• Wind blows dust polluted with chemicals from the lake into towns,
reducing life expectancy
Named example of overabstraction and
damming of rivers: The Colorado River, USA
• Growth of cities such as Los Angeles,
Las Vegas and Phoenix
• 10 major dams built along the river,
disrupting flow
• Increased irrigation due to higher food
• Inappropriate irrigation leads to high
water wastage
• Reduction in lake levels, such as Lake Mead
• River often dries up before it reaches the sea, causing political tension between the
US and Mexico
• Lakes become more saline, damaging biodiversity
Named example of large-scale water
management (LEDC): The Katse Dam, Lesotho
Purpose is to supply water to Johannesburg, South Africa and to provide income for
Positive - Lesotho
• Source of income for the country. South
Africa pay for water supplied by the dam
• Provided jobs in construction and
maintenance of dams
• Provided workers with new skills
Positive – South Africa
• Provided water to Johannesburg, often
to poor neighbourhoods which
previously had a poor water supply.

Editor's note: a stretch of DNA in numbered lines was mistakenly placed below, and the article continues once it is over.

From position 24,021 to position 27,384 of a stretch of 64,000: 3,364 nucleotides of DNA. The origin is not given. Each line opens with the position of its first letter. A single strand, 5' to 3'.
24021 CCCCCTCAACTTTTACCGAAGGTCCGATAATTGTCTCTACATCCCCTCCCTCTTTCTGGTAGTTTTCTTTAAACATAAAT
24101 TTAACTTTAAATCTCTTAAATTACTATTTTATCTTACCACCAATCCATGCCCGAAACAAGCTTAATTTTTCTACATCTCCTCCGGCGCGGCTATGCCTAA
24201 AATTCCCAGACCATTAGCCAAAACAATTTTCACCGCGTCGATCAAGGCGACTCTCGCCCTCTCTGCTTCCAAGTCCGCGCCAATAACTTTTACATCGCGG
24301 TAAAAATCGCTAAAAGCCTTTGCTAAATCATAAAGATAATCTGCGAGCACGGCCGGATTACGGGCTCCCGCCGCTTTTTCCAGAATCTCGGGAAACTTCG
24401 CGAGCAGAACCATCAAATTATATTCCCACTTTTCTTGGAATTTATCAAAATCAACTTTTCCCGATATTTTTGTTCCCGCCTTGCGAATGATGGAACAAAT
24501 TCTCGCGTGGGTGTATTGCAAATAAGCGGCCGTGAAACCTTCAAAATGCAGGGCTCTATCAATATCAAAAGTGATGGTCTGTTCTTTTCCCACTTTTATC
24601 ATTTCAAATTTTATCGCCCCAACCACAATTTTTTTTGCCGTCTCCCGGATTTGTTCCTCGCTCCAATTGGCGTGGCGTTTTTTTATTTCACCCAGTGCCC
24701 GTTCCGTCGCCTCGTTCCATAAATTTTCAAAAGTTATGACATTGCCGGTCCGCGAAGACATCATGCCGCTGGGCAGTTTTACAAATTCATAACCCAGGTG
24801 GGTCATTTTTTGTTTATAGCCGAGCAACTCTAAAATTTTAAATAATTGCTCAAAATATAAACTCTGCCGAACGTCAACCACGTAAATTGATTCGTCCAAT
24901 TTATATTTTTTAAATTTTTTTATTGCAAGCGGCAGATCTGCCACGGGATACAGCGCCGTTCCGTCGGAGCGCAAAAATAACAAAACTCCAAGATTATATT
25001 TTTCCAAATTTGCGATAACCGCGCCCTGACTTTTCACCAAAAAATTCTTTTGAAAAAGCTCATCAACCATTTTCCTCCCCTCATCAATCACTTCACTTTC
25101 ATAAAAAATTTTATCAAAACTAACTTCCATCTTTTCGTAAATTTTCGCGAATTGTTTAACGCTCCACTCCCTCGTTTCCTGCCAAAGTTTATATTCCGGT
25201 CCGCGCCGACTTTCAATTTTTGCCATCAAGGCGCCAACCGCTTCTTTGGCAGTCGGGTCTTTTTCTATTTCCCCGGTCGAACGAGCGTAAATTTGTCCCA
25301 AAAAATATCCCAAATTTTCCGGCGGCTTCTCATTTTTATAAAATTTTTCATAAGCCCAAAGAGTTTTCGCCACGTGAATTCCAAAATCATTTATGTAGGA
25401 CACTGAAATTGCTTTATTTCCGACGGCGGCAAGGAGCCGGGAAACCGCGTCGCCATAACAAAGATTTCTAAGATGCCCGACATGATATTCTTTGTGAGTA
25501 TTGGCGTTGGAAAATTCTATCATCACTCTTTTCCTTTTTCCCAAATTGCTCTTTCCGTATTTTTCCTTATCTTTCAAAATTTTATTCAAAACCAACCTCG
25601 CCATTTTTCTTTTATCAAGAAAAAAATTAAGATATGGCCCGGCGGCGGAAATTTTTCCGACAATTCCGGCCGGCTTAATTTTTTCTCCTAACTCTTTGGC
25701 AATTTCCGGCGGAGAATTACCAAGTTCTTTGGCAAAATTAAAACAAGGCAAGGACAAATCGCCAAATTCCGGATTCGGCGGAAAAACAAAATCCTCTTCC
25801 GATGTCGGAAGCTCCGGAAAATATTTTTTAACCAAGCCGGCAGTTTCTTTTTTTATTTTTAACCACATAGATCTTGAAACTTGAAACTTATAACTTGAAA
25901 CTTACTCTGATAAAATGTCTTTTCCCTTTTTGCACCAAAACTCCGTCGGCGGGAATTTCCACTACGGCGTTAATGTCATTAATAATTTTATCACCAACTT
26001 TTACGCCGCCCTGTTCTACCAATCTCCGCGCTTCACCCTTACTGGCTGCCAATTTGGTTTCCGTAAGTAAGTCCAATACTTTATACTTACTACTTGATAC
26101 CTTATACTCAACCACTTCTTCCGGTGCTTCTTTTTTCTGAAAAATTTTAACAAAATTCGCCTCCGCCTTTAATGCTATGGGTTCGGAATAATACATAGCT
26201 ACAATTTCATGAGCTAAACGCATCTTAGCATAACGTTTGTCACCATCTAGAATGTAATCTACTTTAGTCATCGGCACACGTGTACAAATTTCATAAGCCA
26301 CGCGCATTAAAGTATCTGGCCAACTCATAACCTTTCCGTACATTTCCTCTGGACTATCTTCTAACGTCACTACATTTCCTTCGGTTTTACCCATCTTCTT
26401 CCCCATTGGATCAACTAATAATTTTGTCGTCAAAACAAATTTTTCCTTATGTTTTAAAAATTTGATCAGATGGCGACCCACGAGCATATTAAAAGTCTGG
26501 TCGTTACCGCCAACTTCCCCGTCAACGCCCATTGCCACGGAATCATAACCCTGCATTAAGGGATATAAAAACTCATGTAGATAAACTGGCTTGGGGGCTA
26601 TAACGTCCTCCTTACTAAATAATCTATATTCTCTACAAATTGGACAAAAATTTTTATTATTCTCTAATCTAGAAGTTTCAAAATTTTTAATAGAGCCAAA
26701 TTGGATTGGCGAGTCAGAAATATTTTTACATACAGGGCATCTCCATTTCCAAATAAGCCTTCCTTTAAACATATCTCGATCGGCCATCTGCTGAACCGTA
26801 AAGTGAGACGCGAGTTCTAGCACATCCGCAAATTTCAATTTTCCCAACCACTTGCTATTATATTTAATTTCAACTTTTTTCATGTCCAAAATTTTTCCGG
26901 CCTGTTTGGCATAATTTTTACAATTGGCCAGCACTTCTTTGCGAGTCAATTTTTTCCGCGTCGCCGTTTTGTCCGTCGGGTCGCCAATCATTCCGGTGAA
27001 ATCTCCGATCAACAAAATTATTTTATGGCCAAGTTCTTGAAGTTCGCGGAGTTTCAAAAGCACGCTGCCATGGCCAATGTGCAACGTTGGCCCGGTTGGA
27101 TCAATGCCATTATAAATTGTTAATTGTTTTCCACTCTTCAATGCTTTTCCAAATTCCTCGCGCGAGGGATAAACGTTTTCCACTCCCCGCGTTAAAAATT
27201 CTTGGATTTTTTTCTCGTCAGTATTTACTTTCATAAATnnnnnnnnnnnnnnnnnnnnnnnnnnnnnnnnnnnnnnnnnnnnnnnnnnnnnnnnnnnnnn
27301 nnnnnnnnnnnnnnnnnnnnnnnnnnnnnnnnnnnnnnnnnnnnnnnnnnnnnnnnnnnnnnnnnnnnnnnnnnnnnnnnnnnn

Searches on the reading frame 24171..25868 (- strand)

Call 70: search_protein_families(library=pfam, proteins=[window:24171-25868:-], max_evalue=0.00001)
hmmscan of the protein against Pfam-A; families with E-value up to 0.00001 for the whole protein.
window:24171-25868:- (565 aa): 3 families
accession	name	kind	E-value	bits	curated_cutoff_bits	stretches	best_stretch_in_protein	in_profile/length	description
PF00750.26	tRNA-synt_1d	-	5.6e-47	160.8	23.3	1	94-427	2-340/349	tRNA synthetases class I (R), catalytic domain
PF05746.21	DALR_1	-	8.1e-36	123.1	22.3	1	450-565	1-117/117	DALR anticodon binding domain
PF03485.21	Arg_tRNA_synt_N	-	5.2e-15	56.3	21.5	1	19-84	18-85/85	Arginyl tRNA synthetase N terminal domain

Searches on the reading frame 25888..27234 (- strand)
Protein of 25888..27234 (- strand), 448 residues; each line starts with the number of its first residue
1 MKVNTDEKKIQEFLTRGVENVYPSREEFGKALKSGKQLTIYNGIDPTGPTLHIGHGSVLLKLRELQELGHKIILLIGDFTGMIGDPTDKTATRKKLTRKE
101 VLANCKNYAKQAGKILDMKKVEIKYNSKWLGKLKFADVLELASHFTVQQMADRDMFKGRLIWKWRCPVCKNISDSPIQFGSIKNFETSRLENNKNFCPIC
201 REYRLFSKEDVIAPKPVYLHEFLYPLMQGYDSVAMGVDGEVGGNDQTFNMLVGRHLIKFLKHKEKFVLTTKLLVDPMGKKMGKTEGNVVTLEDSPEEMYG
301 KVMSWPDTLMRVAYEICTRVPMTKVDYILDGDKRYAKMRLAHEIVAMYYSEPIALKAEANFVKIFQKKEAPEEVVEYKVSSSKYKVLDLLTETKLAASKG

Negative - Lesotho
• Flooded farmland, reduced income for
• Local people did not directly benefit
from the income from the dam.
• People forced out of homes to make way
for dams and reservoirs
Negative – South Africa
• Cost of dam and transport of water
meant increased water bills for the public
and taxes to pay for the scheme
Named example of large-scale water
management (MEDC): The Snowy Mountains,
Purpose is to divert water from the Snowy Mountains for use in agriculture and
energy generation, then to be diverted back into the Murray river
• Has allowed the development of
farming along the Murray river.
• Provided employment to over
100,000 people.
• Energy produced, and water
supplied, by the scheme, has
allowed cities like Sydney to develop
and improve their economies.
• Plays a vital role in the growth and
the development of Australia’s
economy. Crops produced die to
irrigation from the scheme are
worth around £1billion.
• Creation of storage lakes has
destroyed valuable wildlife habitats.
• Record droughts in recent years
have meant that the scheme is
working well below its intended
• Flow of the Snowy River has fallen
to 1% of its original level.
• Water in the Snowy River has
become more saline (salty),
affecting farms further downstream
in the Murray floodplain.
• Issues between farmers and city
dwellers, competing for falling
water supplies.
Named example of small-scale water